self-defense. Organizations such as the Pink Pistols have emerged to
help protect and defend this right. As an elected official, will you
unambiguously support the right of LGBTQ Americans – and all other
law-abiding people – to keep and bear arms for self-defense as outlined
in the US Constitution by opposing *all* legislation or regulation that
restricts the right to keep and bear firearms?

Yes, the the full extent that can be done at the state senate level.

10) LGBTQ parents – especially adoptive parents – often find difficulty
in traveling across the country due to anti-LGBTQ state laws that refuse
to recognize their status as parents granted by their home state. Some
have even lost custody of their children due to a simple vacation that
took them into “hostile territory.” This is in direct violation of the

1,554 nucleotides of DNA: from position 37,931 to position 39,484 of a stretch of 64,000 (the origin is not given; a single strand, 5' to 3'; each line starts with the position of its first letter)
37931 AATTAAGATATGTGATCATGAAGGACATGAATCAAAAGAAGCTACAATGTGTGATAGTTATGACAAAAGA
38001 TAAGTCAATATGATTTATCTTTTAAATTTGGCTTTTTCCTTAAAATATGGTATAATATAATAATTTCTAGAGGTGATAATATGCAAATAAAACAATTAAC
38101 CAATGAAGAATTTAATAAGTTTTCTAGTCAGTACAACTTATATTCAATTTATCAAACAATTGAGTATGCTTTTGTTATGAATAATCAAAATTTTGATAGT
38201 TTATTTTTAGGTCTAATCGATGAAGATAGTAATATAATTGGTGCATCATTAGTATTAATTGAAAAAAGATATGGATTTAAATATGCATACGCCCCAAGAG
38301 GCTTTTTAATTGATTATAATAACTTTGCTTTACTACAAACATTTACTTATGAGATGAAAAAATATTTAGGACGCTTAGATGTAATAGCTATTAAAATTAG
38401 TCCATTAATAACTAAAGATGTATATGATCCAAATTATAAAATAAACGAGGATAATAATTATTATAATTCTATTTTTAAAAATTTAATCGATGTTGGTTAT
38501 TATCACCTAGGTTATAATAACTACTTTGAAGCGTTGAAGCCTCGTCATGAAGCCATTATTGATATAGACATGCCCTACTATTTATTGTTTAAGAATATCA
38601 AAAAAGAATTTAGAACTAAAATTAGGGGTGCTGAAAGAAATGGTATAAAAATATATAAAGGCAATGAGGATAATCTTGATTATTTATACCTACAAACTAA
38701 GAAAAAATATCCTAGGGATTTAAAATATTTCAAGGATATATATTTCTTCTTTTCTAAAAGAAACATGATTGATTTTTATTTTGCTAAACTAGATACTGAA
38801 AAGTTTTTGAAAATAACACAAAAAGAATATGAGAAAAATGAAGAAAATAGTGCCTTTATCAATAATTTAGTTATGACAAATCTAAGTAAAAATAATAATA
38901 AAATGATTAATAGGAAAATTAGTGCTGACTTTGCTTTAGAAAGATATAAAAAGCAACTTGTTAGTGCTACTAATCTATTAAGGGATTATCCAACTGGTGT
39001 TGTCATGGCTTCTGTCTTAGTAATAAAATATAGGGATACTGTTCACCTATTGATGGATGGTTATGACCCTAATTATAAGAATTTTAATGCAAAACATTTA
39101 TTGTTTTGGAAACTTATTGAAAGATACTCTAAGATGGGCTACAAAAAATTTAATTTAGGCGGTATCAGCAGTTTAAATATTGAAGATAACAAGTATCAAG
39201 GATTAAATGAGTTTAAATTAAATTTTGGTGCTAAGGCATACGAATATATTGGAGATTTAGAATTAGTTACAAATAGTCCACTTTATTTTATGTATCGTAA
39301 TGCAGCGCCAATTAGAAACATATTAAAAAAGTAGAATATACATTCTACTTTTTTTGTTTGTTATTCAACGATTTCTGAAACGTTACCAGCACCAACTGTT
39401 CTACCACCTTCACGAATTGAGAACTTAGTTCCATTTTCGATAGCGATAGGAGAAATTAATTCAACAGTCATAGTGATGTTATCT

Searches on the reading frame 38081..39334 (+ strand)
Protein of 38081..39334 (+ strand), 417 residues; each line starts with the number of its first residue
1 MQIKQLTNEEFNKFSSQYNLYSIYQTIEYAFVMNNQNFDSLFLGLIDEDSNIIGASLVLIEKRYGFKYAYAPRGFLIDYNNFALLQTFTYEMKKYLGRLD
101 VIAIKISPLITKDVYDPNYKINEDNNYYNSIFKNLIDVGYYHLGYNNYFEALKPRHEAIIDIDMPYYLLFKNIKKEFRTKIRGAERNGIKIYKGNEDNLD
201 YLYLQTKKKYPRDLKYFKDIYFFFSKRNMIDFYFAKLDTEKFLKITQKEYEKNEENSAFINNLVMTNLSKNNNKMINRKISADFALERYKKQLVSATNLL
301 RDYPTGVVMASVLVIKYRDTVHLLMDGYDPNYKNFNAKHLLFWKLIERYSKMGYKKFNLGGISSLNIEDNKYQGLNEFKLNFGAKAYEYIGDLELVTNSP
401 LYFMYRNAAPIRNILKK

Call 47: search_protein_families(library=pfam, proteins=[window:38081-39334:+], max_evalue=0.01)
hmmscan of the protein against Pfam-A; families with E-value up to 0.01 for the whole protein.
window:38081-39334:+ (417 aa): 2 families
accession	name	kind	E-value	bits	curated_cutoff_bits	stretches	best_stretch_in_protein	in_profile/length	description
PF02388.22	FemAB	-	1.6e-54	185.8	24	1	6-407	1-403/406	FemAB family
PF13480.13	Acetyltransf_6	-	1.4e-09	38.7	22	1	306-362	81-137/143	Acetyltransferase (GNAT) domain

Constitution’s full faith and credit clause that requires states to
recognize other states’ certifications and legal status. As an elected
official, will you take steps to eliminate discriminatory legislation or
policies that could undermine the parental status of LGBT parents in
your jurisdiction?

Yes, the the full extent that can be done at the state senate level.

11) Do you have any other comments or statements that you’d like to make
to the LGBTQ community?

I will be a fighter! I am not afraid to upset the status quo. You need
more vigilance in NC because there is always a bill introduced to
discriminate against LGBTQ. Visit me if I am elected. Wherever there is
a wrong that needs to be righted, I will gladly submit a bill even if it
is not in my political best interest. I do not seek office to serve my
own interests but to bring back rights to the people who are stomped on
the most. I will actually try to live on that measly salary, and will
refuse money from PACs and lobbyists. That is the only way to clear out
the corruption.

Jan MacKay
NC Senate Candidate 15, Raleigh, Wake County